Mobile journalism has become an integral part of being a journalist. But what is mobile journalism? That is exactly what we are out here to discuss today.
Mobile journalism is a type of digital storytelling in which a smartphone is a primary device for creating and editing images, audio, and video.
Many mobile journalists incorporate other portable devices into their workflows, such as laptops and DSLRs, but smartphones are at the heart of mobile journalism and are increasingly used by journalists for radio news and podcasts, videos for TV news and documentaries, and videos for social platforms.
Mobile journalism is distinguished by two features. For starters, it enables reporters to perform multiple production and distribution tasks with a single device.
Second, and this is what truly distinguishes smartphones, the audience has access to the means of producing content.
This enables new forms of storytelling and contributes to a more inclusive approach to journalism.
Mindset for Mobile Journalism
A smartphone, perhaps more than any other device, fosters cross-platform creativity and digital innovation.
Photos, videos, audio, and graphics can be created and edited on the phone and directly uploaded to newsroom servers, as well as online and social platforms.
You can also respond to questions from the audience and contacts through chat apps, social messaging, and email.
Journalists who own or have access to a smartphone can learn skills such as video journalism, radio journalism, podcasting, and photography without investing in expensive equipment.
This can help to break down silos between departments such as the social media desk and the video production desk in a fully’mojo’ newsroom.
Of course, your smartphone is a phone, so you can use it to schedule interviews and record phone calls.
You can get the most out of your phone as a production studio in your pocket once you understand and adopt this mindset.
Mobile Journalism Examples
In practice, how does mobile journalism look and sound? Here are the examples:
Photojournalism was forever altered in 2017 when Time Magazine published ‘Firsts,’ a series of 46 portraits of women who were pioneers in their fields.
The series was shot on an iPhone, and in this video, the Brazilian photographer behind the lens, Louisa Dorr, explains how she approached this groundbreaking project.
Smartphones have been used as a recording device by radio journalists for over a decade.
When audio editing apps became available around 2011, radio reporters could do minor edits and mixes before filing their stories, and some radio journalists, such as Neal Augustein at WTOP in the United States, abandoned larger recording devices entirely.
Nowadays, broadcast journalists can do their entire job using a phone. Dan McGarvey, a CBC reporter, works in this manner.
Dan uses a smartphone to create mobile content for radio, television, social media, and online. Check out his Soundcloud for examples of his radio journalism.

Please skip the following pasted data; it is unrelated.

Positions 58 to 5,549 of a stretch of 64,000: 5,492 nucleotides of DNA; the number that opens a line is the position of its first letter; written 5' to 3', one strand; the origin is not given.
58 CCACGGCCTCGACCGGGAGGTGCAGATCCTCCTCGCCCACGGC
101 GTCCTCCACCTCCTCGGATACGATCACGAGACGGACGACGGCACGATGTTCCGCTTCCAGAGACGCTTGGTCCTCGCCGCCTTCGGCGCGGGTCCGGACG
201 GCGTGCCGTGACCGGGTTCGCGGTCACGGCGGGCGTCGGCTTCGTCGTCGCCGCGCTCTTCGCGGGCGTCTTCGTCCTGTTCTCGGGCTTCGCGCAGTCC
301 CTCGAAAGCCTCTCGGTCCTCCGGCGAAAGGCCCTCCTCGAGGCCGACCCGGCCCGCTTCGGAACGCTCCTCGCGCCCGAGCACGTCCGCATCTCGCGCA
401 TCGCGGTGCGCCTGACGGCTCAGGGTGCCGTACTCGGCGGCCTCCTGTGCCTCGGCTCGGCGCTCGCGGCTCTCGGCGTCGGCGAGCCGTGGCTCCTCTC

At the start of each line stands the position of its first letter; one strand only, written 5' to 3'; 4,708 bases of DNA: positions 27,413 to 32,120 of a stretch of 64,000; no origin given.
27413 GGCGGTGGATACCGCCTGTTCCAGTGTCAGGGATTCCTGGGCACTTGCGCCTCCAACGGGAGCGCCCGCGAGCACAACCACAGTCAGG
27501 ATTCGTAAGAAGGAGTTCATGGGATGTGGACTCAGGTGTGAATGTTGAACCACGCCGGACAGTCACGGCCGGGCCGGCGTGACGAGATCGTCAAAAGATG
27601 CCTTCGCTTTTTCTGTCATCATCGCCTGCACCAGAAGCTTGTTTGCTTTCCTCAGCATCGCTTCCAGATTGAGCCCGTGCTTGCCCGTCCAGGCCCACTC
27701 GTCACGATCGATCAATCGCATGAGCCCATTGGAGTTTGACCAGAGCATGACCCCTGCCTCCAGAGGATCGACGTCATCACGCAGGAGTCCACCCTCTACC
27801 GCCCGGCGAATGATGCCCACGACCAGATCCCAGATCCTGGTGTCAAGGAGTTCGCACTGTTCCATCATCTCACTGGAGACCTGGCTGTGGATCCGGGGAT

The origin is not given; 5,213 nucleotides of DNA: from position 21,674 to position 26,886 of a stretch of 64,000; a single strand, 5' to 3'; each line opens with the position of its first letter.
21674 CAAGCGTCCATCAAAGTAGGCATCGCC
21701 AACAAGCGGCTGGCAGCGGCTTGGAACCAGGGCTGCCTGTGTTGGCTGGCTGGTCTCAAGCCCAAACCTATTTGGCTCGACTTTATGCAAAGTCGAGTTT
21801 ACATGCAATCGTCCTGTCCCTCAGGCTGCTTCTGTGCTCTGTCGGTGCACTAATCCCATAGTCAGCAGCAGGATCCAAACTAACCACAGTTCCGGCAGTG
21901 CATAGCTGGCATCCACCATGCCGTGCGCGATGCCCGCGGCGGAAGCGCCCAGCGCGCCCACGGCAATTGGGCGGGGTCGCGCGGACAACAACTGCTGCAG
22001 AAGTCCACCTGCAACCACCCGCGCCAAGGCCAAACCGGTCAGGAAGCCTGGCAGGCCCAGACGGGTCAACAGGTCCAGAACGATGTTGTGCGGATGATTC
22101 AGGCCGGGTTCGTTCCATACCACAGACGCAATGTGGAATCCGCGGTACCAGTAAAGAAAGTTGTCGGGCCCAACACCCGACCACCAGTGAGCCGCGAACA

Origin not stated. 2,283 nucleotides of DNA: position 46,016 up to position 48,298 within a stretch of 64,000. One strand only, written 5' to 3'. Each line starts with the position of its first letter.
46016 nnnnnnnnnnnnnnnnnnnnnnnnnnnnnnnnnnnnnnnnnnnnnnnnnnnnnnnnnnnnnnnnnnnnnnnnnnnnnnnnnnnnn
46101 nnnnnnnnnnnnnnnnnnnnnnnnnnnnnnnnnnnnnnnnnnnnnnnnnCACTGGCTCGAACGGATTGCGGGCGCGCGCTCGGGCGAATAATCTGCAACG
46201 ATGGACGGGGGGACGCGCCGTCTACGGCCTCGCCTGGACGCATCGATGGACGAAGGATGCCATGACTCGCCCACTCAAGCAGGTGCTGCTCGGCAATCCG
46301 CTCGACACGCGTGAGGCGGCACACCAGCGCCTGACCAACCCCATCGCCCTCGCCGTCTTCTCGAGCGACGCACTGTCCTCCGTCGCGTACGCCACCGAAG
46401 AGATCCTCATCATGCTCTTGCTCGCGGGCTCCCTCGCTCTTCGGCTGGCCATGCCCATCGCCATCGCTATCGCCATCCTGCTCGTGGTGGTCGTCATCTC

Smartphones are increasingly being used as video recording devices for television.
The BBC Academy created this side-by-side comparison of footage captured with a traditional broadcast camera and an iPhone using the Filmic Pro app in 2018 and is a great example of how far smartphone cameras have come for TV news.
Some journalists, such as the BBC’s Dougal Shaw, use a smartphone to film and edit on a desktop system such as Final Cut Pro or Premiere Pro. In this BBC Academy blog post, he describes his workflow.
Why is Mobile Journalism Important?
Mobile journalism has numerous advantages over traditional journalism. Understanding the additional benefits of mobile journalism can help you get started on your path to becoming a mobile journalist.
Here are some of the most significant advantages of becoming a MoJo:
1. It is Reasonably Priced
When you add up the costs of all the heavy-duty equipment required to be a journalist, it can quickly become prohibitively expensive.
The ability to capture high-quality images, video and audio with your phone at no extra cost is a huge money-saver.
Even with the additional costs of supplemental apps and equipment, it is still a much less expensive way to tell a story.
2. It is Adaptable
Getting rid of all of the heavy-duty equipment, as well as the team required to operate it, means you’ll be much more flexible.
A van full of cameras and other people will not slow you down. It will be just you and your phone. You are free to move at your own pace, going wherever you want, whenever you want.
3. It’s Inspiring
Independence comes with all of that newfound flexibility and mobility. Working for yourself gives you the freedom to tell whatever story you want.
Because your phone allows you to control every aspect of production, you have the opportunity to make your voice heard.
4. It is Discrete
Reporting a story may require you to visit places where you are not welcome.
A large camera and camera crew may have difficulty gaining access to specific locations, events, or venues, but you can take your mobile phone with you almost anywhere.
5. It’s More Welcoming
The presence of large news cameras can be intimidating. If you’re attempting to interview a local or a witness, they may be less willing to do so with a large camera in their face.
Mobile phones are smaller and more familiar, and thus less intimidating, making you much more approachable to someone with whom you want to speak.
6. It’s More Secure
Journalism can be a dangerous profession. Covering a story can be dangerous, whether it’s covering a natural disaster or reporting from a war zone.
Using a mobile device allows you to be more mobile and avoid drawing attention to yourself in these riskier situations.